"Sex is not something disgraceful. If it were, marriage shouldn't make it suddenly okay."

—Akash, United Arab Emirates

4. "Literally anything about sex for LGBTQ+ people — or, indeed, the existence of LGBTQ+ people at all."

@junebuganddarlin / Via instagram.com

"Literally anything about sex for LGBTQ+ people — or, indeed, the existence of LGBTQ+ people at all. We also never discussed use of safe sex techniques for nonpenetrative sex (i.e., dental dams), different types of body parts, or the importance of consent and what that even was."

—Tal, 24, Canada

5. "How utterly okay and normal it is to explore your own body."

"I wish they spoke more about masturbation. Being a teenager was the first time you were exploring your own body, and teenagers are already insecure enough. I just wish there was more focus on how utterly okay and normal it is to explore your own body."

—Caitlin, 23, Australia

6. "STIs are real, treatable, and preventable."

"STIs are real, treatable, and preventable. Use protection while having sex and don't let a boy/man pressure you into allowing him to not wear a condom. Worry about yourself and your health. Not a man's ego."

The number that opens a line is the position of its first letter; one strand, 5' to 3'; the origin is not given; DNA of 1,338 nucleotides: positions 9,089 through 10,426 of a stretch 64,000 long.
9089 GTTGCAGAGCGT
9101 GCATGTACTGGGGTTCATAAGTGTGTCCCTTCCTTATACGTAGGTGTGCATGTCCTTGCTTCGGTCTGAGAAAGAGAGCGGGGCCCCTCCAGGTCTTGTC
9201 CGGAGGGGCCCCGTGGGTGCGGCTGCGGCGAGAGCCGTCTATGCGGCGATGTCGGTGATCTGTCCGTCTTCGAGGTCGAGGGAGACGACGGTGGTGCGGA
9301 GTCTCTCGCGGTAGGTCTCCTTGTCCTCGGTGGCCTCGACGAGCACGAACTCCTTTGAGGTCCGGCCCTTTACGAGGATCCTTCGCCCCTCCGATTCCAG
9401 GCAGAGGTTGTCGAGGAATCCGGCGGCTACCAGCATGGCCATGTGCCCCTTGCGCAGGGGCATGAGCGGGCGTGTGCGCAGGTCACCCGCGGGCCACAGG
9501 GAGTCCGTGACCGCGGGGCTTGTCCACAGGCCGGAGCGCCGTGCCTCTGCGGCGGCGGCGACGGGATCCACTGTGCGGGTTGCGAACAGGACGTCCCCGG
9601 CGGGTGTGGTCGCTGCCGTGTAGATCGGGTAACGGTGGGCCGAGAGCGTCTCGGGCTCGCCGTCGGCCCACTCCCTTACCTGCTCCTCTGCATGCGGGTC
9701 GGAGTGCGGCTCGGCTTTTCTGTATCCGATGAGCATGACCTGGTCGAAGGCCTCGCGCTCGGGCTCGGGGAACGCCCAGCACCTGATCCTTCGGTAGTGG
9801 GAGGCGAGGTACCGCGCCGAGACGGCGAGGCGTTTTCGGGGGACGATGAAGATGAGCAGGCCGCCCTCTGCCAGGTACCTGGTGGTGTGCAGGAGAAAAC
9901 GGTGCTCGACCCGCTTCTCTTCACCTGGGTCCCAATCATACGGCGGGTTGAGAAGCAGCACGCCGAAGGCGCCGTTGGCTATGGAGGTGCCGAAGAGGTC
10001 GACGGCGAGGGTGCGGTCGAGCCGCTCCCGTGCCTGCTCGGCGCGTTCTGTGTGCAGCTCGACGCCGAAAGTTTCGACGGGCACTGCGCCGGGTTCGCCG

—Anonymous, 26, US

7. "Nonpenetrative sex is not just foreplay."

@pleasurepie / Via instagram.com

"Nonpenetrative sex is not just foreplay. Everything with homosexual sex — it was in books but never a topic for more learning. How to get women off. I learned about orgasms but never that I could get one or how. I learned to get a guy off but not myself, and that is so wrong."

—Erika, 28, Sweden

8. "Porn sex isn't real."

"Porn sex isn't real. The actors aren't wearing condoms for aesthetic purposes, not because condoms aren't important to wear. You also shouldn't expect your partner to mimic scenes from porn for you.